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The due date
Windows 9's target ship date is spring of 2015 -- most likely in April.
For the past few months, I've heard Microsoft is targeting the spring of 2015 as the beginning of the Threshold rollout.
Paul Thurrott of the SuperSite for Windows added that he heard an even more specific target date of April 2015 for the commencement of the Threshold releases.
There have been other reports circulating that Threshold will debut first in October 2014, but my and Thurrott's sources both say this information is incorrect. Instead, October 2014 might be the target date for a second update to Windows 8.1. But that's mostly speculation at this point.
Image: Calendars Michel Zbinden
Make it nice
Windows 9 will (continue) attempt to make Windows something from which business users and developers won't run screaming (Windows 8?).
With Windows 9, Microsoft will continue to undo the mistakes it made with Windows 8. Microsoft started work on making Windows 8 more palatable to business users with its Windows 8.1 and Windows 8.1 Update 1 releases.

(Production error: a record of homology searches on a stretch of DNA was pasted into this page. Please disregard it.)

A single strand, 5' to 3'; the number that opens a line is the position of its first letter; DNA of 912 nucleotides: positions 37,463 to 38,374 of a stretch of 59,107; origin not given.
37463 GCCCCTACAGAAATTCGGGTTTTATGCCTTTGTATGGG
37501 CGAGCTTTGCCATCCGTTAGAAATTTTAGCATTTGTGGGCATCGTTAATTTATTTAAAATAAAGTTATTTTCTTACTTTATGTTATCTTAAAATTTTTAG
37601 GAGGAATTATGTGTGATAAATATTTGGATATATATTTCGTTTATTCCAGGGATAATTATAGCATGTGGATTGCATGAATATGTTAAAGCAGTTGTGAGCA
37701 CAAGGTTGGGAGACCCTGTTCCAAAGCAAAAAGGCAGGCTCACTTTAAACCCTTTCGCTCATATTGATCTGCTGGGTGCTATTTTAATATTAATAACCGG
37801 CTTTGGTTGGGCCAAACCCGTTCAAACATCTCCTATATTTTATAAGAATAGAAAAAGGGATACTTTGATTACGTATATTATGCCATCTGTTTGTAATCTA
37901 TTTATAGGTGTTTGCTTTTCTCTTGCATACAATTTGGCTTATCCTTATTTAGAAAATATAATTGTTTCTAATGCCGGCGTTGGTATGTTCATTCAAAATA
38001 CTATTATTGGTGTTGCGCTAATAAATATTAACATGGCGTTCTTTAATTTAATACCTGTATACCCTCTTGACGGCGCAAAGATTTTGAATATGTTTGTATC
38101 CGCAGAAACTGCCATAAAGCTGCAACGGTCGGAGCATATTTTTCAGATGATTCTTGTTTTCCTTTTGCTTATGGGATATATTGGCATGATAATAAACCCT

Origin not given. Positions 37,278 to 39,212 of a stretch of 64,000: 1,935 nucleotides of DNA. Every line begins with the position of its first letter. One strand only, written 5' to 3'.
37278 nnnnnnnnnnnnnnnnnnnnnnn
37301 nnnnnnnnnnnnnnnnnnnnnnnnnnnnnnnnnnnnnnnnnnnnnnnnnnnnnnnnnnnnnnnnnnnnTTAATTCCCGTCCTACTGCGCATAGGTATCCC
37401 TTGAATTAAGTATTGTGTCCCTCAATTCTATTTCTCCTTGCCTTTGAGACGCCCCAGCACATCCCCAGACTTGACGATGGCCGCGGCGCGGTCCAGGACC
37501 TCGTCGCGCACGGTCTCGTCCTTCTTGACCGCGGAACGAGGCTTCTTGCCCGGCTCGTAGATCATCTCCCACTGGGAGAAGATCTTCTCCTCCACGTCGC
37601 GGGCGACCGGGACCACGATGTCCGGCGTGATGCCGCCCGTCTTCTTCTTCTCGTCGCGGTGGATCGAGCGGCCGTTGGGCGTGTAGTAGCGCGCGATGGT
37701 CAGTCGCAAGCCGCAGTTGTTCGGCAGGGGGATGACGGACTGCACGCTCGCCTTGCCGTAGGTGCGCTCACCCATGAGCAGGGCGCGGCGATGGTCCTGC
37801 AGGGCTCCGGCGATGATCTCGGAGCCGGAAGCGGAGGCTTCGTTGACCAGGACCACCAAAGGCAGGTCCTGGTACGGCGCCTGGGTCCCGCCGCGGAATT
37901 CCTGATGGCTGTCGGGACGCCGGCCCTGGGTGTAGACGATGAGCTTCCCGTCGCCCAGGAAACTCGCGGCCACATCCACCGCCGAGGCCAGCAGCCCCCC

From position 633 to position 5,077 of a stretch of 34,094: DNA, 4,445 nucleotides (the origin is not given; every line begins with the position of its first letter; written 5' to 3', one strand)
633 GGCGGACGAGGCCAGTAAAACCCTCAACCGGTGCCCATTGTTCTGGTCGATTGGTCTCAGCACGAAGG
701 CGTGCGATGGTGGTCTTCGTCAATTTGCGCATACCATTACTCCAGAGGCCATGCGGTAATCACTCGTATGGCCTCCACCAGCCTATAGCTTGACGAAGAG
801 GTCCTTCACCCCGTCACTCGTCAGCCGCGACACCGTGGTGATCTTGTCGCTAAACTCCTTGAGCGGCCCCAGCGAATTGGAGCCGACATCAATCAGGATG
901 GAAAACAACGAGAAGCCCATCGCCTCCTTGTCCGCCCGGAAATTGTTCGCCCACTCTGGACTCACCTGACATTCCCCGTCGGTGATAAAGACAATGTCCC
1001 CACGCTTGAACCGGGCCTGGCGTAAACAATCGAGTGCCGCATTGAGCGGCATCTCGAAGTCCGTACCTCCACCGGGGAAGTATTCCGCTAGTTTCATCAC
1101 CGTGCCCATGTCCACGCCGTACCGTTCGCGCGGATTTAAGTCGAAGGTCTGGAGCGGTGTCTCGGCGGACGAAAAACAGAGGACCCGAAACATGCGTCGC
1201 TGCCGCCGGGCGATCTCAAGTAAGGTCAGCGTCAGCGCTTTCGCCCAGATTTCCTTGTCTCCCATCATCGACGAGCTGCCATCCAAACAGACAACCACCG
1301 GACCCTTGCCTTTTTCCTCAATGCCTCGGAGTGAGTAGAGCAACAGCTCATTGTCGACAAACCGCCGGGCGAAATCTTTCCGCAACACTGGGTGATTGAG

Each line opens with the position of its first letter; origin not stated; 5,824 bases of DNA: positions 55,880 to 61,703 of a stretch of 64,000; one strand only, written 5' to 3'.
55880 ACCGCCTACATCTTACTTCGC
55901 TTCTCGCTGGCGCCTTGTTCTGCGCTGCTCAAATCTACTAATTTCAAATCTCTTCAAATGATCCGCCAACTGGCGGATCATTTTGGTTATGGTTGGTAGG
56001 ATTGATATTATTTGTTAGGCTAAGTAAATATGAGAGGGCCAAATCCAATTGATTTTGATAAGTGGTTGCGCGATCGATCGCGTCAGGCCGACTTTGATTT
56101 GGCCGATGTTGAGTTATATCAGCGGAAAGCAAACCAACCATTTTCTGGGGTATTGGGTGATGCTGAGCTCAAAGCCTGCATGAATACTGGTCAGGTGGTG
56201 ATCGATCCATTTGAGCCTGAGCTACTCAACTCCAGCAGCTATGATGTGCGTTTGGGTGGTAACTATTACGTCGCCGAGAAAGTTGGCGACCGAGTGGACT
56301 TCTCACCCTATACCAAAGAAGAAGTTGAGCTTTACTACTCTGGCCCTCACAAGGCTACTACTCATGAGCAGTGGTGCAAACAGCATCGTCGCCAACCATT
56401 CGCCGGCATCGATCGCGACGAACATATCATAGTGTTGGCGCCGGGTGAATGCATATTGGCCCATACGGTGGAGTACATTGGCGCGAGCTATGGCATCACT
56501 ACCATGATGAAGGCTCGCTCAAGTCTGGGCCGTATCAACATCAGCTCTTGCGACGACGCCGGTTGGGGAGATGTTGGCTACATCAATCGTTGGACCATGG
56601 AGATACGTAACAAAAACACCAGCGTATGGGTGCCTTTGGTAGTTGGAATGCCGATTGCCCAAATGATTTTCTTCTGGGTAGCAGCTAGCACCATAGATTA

Windows 9 will continue along that path, and also attempt to appease developers by introducing even more commonalities in the programming interfaces and development tools across Windows, Windows Phone and Xbox. There's a good chance Windows 9 will be where and when Microsoft makes available a single, common Windows Store for apps for all three Windows platforms.
Windows 9 will come in three main flavors
It's still early days for Windows 9 (given it's not supposedly even yet in development and won't be until next month). But sources have told me that Microsoft is leaning toward fewer SKUs, or versions, with Windows 9.
Word is there could be three primary SKUs: A "modern" consumer SKU; a traditional/PC SKU; and a traditional enterprise SKU.
The modern SKU would be focused on delivering WinRT apps. This SKU may be available for both ARM- and Intel-based devices, but wouldn't be optimized to run Desktop/Win32 apps. A more traditional consumer SKU would include the Desktop and be updated through the Windows Store, like Windows 8 is now. A traditional Enterprise SKU would support Win 32 apps and have all the usual bells and whistles. It may be for volume licensees only.